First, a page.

Why I blog

This post is aimed at my friends and the many people who have disagreed with me over the years. I have been at M* for six years now, and I have some experience under my belt. You might be interested in hearing why I continue to do this.

The first point I would like to make is that I have a firm testimony of the restored gospel. I have seen so many incredible things happen in my life since being baptized nearly 12 years ago that I am bursting to share those things with the people around me. Doing so on M* seems a good forum to do this, but I also share my experiences with the people I encounter and the many people to whom I hand out books of Mormon.

The second point is that I blog about other issues because I learn things. I don’t have an advanced degree, but I am interested in hundreds of different subjects, and discussing them with other people necessarily involves learning something new.

Let me give you some examples.

In 1990, I completely bought the Jim Hansen story about global warming. New information since then has led me to know that this story is untrue.

From 2003-2008, I completely bought the Bush/neo-con line on foreign policy and the war on terror. New information since then has led me to know that I was completely wrong.

In 2008, I was a huge, vocal opponent of gay marriage. I support the Church’s position on this issue, but I have come to the position that this is a battle that probably is lost in the long term and that Mormons will eventually have to accept the government getting out of the marriage business.

There is a pattern here. By reading, discussing and pondering, we learn new things. if you have an open mind, your positions on the issues may evolve. I favor a balanced federal budget, but I may not favor a balanced budget amendment. There are nuances to every discussion and if you discuss things with smart people, and you are willing to hear out their side of the issues, you may learn something new.

This does not mean that I will agree with you, especially on fiscal or economic issues, which I believe are very urgent right now. This does not mean I will always be able to maintain a pleasant, non-confrontational tone when I discuss things. I am human, and I get annoyed and lash out just like anybody else. But I promise to keep on trying to maintain an open mind and hear you out.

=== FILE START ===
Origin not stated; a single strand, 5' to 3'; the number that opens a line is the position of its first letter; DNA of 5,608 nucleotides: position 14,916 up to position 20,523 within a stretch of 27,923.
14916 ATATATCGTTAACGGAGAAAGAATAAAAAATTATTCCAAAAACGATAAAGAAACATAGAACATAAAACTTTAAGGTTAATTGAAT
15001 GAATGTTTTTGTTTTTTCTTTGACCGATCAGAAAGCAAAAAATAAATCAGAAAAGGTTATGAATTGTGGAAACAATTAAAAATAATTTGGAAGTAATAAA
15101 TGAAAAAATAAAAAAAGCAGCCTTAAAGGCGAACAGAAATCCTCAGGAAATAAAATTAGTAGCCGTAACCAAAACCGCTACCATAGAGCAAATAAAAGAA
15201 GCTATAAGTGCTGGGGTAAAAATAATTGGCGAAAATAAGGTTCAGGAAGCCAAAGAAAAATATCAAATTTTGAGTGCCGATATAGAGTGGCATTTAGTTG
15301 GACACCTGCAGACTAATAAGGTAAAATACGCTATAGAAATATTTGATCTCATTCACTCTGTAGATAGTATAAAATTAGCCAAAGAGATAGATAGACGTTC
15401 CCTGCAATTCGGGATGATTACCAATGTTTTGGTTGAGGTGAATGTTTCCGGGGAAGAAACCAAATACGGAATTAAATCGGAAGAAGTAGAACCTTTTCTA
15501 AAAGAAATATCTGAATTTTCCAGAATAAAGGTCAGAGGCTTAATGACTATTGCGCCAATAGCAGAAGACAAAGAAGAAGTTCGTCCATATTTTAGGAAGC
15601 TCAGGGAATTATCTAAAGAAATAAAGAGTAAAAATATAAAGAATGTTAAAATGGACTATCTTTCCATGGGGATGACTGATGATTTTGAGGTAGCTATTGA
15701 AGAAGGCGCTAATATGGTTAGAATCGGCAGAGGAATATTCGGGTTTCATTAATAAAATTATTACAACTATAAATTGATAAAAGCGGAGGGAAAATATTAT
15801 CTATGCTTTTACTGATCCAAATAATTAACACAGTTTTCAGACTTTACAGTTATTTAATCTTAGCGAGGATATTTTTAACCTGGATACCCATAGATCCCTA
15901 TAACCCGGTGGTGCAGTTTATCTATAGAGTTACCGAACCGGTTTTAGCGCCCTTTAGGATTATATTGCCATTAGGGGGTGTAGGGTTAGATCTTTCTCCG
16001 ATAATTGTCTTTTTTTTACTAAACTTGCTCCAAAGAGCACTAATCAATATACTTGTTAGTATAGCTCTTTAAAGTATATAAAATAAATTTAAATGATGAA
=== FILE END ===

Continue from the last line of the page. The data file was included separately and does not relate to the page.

We at M* have banned three people (that I know of) over the six years of our existence. The reason is that these people, after repeated, and I mean repeated, warnings broke the rules of our blog. Every blog is a private enterprise that is allowed to set up its own rules. I don’t think anybody at M* disagrees with the banning of these people.

For the rest of you, I look forward to a great, entertaining and informative year. Remember, you will probably disagree with the things that I and others here write. But we are not writing things to make you angry — we are exploring ideas. Those ideas and positions may change over time as new information becomes available, so if you disagree your best recourse is to continue to challenge and discuss in a polite way. The fastest way to ensure a person doesn’t change his or her views is to disagree in an contentious, impolite way.

Happy 2011 to all!

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About Geoff B.

Geoff B has had three main careers. Some of them have overlapped. After attending Stanford University (class of 1985), he worked in journalism for several years until about 1992, when he took up his second career in telecommunications sales. In 1995, he took up his favorite and third career as father. Soon thereafter, Heavenly Father hit him over the head with a two-by-four (wielded by the Holy Ghost) and he woke up from a long sleep. Since then, he's been learning a lot about the Gospel. He still has a lot to learn. Geoff's held several Church callings: young men's president, high priest group leader, member of the bishopric, stake director of public affairs, media specialist for church public affairs, high councilman. He tries his best in his callings but usually falls short. Geoff has five children and lives in Colorado.

10 thoughts on “Why I blog

  1. When I first started blogging, my personal blog had a political theme and I was actively campaigning for GWB. Over the years, I have moderated my political views and find myself cringing when I think that I ever campaigned or advocated voting for GWB.

    I love learning from other bloggers and commenters. It is a fun process, really. I look forward to learning more in 2011!

  2. Pingback: Tweets that mention ยป Why I blog The Millennial Star -- Topsy.com

  3. Nice post, Geoff. I liked blogging for similar reasons.

    Brian, you can take solace in remembering that your alternatives were Al Gore and John Kerry.

  4. Thanks for this little insight on your reason to blog. For me it is because I like to teach new things I learn (like you) and because I love to write. Placing words down for others to read and interact with can be exhilarating. Sharing my thoughts and ideas was always difficult for me growing up. The Internet has allowed me to open up in ways that were not available about 20 years ago. Hope we all continue learning, teaching, and having fun.

  5. Love it, Geoff. Keep the posts coming. Now I’m going to have to introspect and figure out why I spend so much time on what might seem like a useless hobby. ;)

  6. Geoff, I’ll have to disagree with you: I don’t disagree with you on your posted thoughts….

    And what kind of sucking up do we have to do to not be kicked off this list?

  7. Rame, comments like #7 will definitely get you banned. You’re not allowed to disagree with me about the fact that you don’t disagree with me.

    But more seriously, I love your comments — keep them coming.

  8. If Geoff wanted to kick off all people that disagreed with him, he would have started with me. :)

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